My Z-Wave Doorbell Project w/ pics

Mike

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Since I purchase my VeraLite last April I have been wanting to hook up my doorbell to the system. I did a lot of research and made it happen so I decided to share my results for anyone else that may be interested in doing something like this.

My house is 40+ years old and has the original doorbell system (2 wires from the button to the transformer). I picked up an Ecolink door sensor and a relay in order to make the original doorbell work. The N.C. terminals of the relay are wired to the external terminals on the Ecolink door sensor, preventing the sensor from always showing as tripped in Vera. The relay is powered from the existing power in the doorbell when the button is pushed. It picks up extremely quick button presses as well as longer presses. As soon as the button is pressed, I get a push notification (via VeraAlerts) with a screen shot from the cameras facing the front door and driveway. Here's the setup.

Parts:
- Ecolink Door / Window Sensor
- RIB Relay - 10 AMP

Connect the white w/ blue stripe wire and the white w/ yellow stripe wire from the relay to the transformer terminals, then the solid yellow wire and solid blue wire from the relay to the wire input terminals on the Ecolink sensor. The Ecolink sensor will show up as tripped in Vera when the button is pressed and activates the alerts regardless of how long the button is pressed down.

Because of the size of the relay and the door sensor, I could not fit them inside of the doorbell housing so I decided to relocate them. I did not want to put them in the attic for battery changing purposes, so I ran some cat5e cable from the doorbell transformer, in the wall, through the attic and into the 'data closet' in the other room. I twisted 4 wires (2 pair) together in the cat5e cable to make two pairs total, then connected the other end to quick connects and to the RIB Relay.

Here are some pictures with descriptions.

doorbell-transformer-wire.jpgdoorbell-transformer.jpgdoorbell-relay.jpg doorbell-sensor.jpg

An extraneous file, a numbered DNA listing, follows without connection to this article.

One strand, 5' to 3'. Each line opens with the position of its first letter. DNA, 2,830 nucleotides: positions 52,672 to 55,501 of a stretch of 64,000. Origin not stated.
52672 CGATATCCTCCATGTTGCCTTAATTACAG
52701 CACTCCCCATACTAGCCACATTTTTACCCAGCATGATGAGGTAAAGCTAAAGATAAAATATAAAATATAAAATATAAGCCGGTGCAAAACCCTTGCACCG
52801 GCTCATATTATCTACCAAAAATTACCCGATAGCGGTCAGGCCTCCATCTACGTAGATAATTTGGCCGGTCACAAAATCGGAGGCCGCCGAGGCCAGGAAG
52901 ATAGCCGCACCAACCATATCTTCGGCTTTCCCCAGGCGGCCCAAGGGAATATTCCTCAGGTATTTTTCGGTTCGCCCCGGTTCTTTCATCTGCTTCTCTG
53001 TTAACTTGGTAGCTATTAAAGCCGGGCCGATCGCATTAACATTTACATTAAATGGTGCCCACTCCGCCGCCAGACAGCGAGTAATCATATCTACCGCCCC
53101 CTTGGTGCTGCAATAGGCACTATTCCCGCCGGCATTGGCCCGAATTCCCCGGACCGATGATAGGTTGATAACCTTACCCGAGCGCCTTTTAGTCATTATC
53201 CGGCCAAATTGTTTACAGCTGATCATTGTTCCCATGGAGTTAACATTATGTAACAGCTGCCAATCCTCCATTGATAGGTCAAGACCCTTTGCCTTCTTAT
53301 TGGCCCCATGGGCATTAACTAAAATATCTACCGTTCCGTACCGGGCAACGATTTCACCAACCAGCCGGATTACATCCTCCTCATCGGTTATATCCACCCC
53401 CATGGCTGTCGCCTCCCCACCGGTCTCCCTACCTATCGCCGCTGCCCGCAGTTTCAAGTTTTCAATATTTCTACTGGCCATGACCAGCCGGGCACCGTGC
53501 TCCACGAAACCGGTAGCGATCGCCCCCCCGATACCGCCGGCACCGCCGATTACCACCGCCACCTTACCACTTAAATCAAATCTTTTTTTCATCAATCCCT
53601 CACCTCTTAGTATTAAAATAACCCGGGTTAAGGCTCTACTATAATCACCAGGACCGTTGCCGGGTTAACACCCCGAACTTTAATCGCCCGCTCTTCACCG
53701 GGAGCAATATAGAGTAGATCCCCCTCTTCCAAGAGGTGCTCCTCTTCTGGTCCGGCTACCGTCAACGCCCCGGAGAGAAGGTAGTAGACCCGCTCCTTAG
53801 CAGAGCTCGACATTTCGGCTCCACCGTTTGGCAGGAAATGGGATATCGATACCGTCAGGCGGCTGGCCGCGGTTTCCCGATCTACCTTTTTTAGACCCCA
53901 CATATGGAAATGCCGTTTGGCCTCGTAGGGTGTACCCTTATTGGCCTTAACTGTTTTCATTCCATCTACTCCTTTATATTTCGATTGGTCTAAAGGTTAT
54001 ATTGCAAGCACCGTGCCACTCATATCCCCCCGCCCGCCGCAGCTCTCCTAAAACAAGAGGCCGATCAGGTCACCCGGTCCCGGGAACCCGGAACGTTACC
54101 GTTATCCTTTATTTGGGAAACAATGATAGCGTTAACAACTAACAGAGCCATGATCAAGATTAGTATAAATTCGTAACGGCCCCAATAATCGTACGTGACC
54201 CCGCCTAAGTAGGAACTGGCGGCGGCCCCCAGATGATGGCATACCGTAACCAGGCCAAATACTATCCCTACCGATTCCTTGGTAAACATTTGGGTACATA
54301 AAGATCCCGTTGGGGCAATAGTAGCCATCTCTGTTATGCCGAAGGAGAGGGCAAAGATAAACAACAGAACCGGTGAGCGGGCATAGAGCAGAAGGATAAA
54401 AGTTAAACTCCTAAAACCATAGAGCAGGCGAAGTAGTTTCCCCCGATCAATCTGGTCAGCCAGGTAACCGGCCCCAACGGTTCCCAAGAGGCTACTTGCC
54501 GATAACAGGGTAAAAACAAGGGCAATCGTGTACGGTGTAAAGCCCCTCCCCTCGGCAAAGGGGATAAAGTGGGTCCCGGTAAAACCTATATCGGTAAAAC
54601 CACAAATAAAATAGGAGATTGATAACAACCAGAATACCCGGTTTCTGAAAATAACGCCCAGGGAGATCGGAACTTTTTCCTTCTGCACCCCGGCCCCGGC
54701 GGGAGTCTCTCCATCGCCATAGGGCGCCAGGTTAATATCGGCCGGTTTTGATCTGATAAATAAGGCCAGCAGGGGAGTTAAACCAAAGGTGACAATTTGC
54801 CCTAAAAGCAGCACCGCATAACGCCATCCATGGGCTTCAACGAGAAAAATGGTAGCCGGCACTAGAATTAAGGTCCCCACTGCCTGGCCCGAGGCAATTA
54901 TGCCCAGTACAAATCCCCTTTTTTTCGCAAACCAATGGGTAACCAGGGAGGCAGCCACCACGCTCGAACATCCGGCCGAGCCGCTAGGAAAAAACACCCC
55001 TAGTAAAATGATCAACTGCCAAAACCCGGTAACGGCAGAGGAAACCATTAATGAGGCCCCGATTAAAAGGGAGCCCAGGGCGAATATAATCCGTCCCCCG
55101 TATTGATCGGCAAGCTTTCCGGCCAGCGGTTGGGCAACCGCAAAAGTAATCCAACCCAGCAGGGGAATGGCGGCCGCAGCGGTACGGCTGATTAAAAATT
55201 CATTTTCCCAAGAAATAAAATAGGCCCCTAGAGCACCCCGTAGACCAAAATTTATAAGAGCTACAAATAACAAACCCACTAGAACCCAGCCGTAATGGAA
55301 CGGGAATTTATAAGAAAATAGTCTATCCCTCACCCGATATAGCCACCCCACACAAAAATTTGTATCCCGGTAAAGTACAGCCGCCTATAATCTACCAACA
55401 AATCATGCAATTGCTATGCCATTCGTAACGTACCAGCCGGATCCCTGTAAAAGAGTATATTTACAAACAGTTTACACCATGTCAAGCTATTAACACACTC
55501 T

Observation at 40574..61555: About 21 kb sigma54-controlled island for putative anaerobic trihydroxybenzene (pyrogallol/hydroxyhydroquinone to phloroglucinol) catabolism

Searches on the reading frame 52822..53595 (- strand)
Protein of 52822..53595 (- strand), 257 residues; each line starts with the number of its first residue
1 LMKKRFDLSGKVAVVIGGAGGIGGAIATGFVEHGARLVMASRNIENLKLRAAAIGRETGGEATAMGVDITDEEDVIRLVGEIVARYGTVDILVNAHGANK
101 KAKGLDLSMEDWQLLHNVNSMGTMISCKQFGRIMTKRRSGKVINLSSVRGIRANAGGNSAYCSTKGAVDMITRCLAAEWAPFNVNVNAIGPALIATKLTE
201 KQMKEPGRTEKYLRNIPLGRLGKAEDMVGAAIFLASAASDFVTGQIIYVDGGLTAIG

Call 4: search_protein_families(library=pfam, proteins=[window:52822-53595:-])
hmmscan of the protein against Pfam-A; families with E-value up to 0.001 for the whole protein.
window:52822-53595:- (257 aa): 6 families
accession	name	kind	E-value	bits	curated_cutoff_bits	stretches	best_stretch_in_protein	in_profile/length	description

Edit: Feb 9, 2019 - I am still running this set up but recently switched from the Vera to a SmartThings. The Vera was not reliable enough, went out a lot. However, the doorbell has been solid. I honestly don't even think I have replaced the battery in it yet.
 
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Sammy2

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I have a Vera Plus. How's this working out for you? Do you have two-way communication? How do you pick up video feed? Is there a wiring diagram for this? I know, lots of questions but this old post leaves me with more questions than solutions. Thanks..
 

Camit

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I have a Vera lite and plus got tired of luup code.. needed to make a luup code for the simplest things
 

Mike

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I have a Vera Plus. How's this working out for you? Do you have two-way communication? How do you pick up video feed? Is there a wiring diagram for this? I know, lots of questions but this old post leaves me with more questions than solutions. Thanks..
Still working fine. It doesn't have two-way communication, the doorbell triggers a Z-Wave sensor which tells my Vera to take a snapshot of the front door camera and sends me it via Vera Alerts. It's pretty instant.
 

Sammy2

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Yeah. I see what you did. The relay triggers the z-wave sensor from the doorbell push. Pretty basic set up. I'll probably add that into the circuit from the Ring Doorbell to the bell itself to trigger the Vera to do like you're doing. Nice idea.

BTW, are you on the MiCasaVerde Forums too?
 

PilotC150

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Trying to think this through, but wouldn't you be able to use the two terminals off the doorbell transformer directly, rather than having to run wire to the actual chime? As I understand it, pressing the doorbell is what completes the circuit, so you (the relay) could check for the completed circuit at any point in the circuit (the button, the chime or the transformer). Isn't that right, or am I missing something?

I'm thinking about doing something like this, but connecting the output wires to a NodeMCU, or something similar. When the NodeMCU reads that the relay is closed (digital pin goes HIGH, for example), I can push a message to my MQTT broker, which is picked up by a device in HomeSeer. I've already done MQTT->HomeSeer, so that part is easy for me, I'm just trying to figure out the best way to detect when the doorbell is pressed.
 

Mike

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Trying to think this through, but wouldn't you be able to use the two terminals off the doorbell transformer directly, rather than having to run wire to the actual chime? As I understand it, pressing the doorbell is what completes the circuit, so you (the relay) could check for the completed circuit at any point in the circuit (the button, the chime or the transformer). Isn't that right, or am I missing something?